In youth and age vulnerability is obviously more apparent. They are times we might be unable to defend ourselves physically or psychologically from things we encounter, things that leave their mark. Times we’re much more reliant on those who happen to be around us. But maybe we’re always vulnerable – in our past, present, or some future moment – simply as part of being human?
That could be framed in terms of mortality: how physical existence is inherently precarious, susceptible as we are to illness or accident; but also those social, personal and interpersonal realities that can affect us deeply at any point in our lives.
Every stage of life presents us with differing needs and risks. In youth we’re so dependent on environment, on ideas and people we encounter; experiences which have power to shape us for life. Then, our strengths, weaknesses or wounds can become compounded by paths we take into adulthood: our relationships, patterns of behaviour, inner stability or worth. So much in life builds on what’s gone before.
So it could be reasoned we’re always, in a way, vulnerable. It seems many, if not most, people have areas of physical or psychological insecurity that could be exacerbated or shored up during the course of a lifetime. Much as we might like to insure against or push it from our minds, we all have that impactful past and live in anticipation of a more dependent future.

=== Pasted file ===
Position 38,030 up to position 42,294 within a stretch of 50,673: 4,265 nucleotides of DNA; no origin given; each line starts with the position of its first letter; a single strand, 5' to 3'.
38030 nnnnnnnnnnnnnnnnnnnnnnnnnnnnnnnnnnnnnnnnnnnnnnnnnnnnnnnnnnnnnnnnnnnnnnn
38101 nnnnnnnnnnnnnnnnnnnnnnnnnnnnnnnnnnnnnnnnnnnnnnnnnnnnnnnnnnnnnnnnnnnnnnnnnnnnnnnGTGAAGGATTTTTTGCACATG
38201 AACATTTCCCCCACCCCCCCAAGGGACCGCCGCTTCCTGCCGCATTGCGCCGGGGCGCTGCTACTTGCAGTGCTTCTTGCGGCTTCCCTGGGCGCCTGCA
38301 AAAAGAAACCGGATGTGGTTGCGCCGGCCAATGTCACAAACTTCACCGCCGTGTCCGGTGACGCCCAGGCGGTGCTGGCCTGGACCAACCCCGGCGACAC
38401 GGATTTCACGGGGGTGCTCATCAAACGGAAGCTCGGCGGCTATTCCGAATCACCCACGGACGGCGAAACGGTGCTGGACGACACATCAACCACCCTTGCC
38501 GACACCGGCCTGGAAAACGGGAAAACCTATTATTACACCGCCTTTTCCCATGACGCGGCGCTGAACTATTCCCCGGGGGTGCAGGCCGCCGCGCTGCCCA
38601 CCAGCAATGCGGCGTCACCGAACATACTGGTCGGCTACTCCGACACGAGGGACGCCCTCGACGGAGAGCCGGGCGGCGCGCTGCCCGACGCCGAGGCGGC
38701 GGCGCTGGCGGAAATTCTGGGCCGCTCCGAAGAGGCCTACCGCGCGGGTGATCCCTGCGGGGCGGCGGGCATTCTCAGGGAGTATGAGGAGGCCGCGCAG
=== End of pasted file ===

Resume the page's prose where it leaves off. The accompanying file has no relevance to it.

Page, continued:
In many ways, our relationship with the world is slightly tenuous: we need to form social, emotional and practical ties within our environment to meet our needs for shelter, psychological security, and so forth. Our ability to understand how to do so – to recognise both our strength and vulnerability – might be the territory of education, therapy, or social networks.
In that light, how should we act? How should we treat others, and ourselves? Knowing we’ve all been influenced by the past and may bear some wounds as a result; knowing we can all be hurt now, by ourselves or by others; knowing that everyone’s just as vulnerable, much as we might seek to cover it up (Notes One). How we relate to others and deal with all that’s making its way into society are fascinating, if confronting, questions.
Because, arguably, dealing with vulnerability is the foundation of law, regulation and human rights: all the ways we expect and rely on such principles to underpin our shared existence by keeping everyone safe, ensuring that practices or people who pose a risk are ‘controlled’ somehow, and hopefully spreading social values that sustain ‘good’ ways of living alongside one another (Notes Two).
Dealing with human nature presumably comes down as much to relationships and attitudes as it does to social systems we may all turn to when needs arise. At times, we all need different levels of support, consideration or care. But the extent we may be able to contribute to the security, stability and strength of society through everyday actions might also be worth considering.
Notes and References:
Parallel to this, some of Emerson’s thoughts around what it is to be human were explored in The idea of self reliance.